Not far from Yellow Dress was a young man with cropped hair and a tattered navy blue jacket. His face was already streaked with what looked like dried blood. Blue Jacket dropped to the ground as his nearest companion reeled backwards with blood bursting from her chest. He ignored her as she crumpled in a dead heap, continued coming forward with a strange animal gallop, one hand and both feet propelling him towards the shooter. In his free hand he held a pistol. He raised it as the trooper reloaded, fired three times, and killed her outright.
As proficient as they were, the MAGA troopers did not stand much of a chance against the tide of violence. Within moments, the sound of gunshots had stopped.
Omin sank back down beneath the level of the street, carefully and quietly, desperate to attract no attention. He saw Halfre was lying on her back, facing away from the battle. Tears had sliced through the grime on her face, and she clutched her grenade in both hands.
He placed a hand over hers, and she looked at him. “Not yet.” He mouthed it silently, and she nodded slowly.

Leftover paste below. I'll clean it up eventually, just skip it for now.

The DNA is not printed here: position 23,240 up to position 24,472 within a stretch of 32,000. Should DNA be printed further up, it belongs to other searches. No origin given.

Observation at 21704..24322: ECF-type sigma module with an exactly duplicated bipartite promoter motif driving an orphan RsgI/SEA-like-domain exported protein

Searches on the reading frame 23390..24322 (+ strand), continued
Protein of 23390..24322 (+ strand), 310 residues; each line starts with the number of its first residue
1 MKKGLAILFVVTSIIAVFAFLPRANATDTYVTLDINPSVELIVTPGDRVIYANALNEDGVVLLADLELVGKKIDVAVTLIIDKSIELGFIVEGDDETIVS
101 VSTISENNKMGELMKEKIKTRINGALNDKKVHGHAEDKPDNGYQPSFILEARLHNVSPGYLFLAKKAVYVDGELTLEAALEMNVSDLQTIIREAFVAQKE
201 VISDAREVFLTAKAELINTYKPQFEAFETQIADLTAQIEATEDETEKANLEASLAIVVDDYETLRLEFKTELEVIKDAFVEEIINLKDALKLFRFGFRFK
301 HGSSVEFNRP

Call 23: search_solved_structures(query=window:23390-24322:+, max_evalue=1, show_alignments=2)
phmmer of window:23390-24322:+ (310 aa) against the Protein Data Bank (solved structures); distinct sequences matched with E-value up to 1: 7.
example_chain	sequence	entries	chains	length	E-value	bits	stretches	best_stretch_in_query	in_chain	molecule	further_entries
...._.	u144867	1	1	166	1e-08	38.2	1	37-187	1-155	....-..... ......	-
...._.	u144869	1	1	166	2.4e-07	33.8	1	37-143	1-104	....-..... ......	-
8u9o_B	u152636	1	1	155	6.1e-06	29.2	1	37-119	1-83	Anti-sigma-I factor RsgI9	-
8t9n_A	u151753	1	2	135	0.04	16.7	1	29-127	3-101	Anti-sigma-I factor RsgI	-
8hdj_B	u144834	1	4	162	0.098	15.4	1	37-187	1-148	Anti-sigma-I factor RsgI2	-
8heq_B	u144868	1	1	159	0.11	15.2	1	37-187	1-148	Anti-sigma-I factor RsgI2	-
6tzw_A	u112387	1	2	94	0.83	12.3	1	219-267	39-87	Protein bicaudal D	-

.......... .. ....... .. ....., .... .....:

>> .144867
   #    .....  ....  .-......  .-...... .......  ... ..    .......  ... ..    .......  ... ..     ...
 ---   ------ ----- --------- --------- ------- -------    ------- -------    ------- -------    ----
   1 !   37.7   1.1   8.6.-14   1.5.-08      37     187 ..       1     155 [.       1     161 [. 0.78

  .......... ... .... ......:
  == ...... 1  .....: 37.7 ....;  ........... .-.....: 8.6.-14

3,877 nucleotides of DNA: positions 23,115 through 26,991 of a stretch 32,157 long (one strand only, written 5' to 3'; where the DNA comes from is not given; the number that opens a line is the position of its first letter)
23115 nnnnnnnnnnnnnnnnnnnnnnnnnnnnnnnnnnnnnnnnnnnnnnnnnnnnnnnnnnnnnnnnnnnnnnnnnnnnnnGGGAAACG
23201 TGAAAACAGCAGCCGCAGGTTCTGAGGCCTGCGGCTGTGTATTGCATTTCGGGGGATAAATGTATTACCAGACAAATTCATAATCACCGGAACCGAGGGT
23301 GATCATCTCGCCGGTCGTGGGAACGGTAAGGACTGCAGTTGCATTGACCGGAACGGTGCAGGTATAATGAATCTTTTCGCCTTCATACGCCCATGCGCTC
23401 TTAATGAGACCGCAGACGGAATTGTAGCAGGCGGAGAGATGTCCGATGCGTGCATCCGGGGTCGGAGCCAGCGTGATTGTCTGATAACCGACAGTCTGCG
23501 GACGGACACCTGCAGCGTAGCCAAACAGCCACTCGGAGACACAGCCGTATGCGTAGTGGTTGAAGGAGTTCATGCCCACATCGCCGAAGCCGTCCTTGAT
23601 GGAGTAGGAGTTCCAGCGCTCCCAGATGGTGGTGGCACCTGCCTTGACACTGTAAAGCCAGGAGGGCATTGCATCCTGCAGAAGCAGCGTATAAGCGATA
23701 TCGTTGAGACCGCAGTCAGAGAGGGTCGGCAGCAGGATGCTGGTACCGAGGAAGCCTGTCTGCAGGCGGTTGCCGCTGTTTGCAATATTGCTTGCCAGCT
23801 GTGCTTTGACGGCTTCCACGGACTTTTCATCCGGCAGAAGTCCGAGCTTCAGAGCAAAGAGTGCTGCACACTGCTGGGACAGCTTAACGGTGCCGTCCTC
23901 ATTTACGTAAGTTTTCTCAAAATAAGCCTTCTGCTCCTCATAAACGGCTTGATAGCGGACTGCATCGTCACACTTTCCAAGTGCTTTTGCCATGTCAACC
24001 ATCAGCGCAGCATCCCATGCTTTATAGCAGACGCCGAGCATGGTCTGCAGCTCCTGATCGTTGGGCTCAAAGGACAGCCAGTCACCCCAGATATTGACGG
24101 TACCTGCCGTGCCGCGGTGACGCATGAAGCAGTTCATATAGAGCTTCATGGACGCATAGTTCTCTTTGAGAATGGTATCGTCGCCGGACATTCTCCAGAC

He risked a very cautious peek back into the Bright Way. The motley gang of attackers were mostly standing where they were, swaying slightly. A few of them dragged three of the soldiers across the ground, and Omin realised — when he saw one struggle feebly — that they were still alive. Then, silently and without discussion, the horde turned as one and disappeared into the nearest side street, taking their captives with them. The dead were left where they had fallen.
“Is it safe?” Halfre asked.
“I don’t know,” he said. “Stay down for now.”
They waited for a few long minutes. The slowly drifting curtain of smoke, which had obscured the far end of the Bright Way, eventually cleared. The sounds of fighting had all but ceased, and Omin guessed that those ill-fated troopers had been among the last Imperial forces in the town.
They had to escape.
“It’s as safe now as it’s ever going to be. Let’s go.”
He took her hand, and they clambered up the embankment to street level. Wasting no time whatsoever, Omin half dragged Halfre across the junction and into the shade on the east side of the Bright Way, as close as possible to the building line. Without a word they picked their way quickly across the broken masonry and smashed paving stones, moving with refreshed urgency towards the town centre.
As they approached the scene of the slaughter, Omin could feel Halfre hanging back. He pulled her on, just as unwilling to linger at the graveyard as she was to enter it.
Together they peered cautiously into the junction where the inexplicably murderous mob had disappeared, and saw that it was clear. They ran across the intersection and continued on.
“I didn’t recognise them,” Halfre said.
“Those people who killed the soldiers; I didn’t recognise any of them.”
“Why would you?”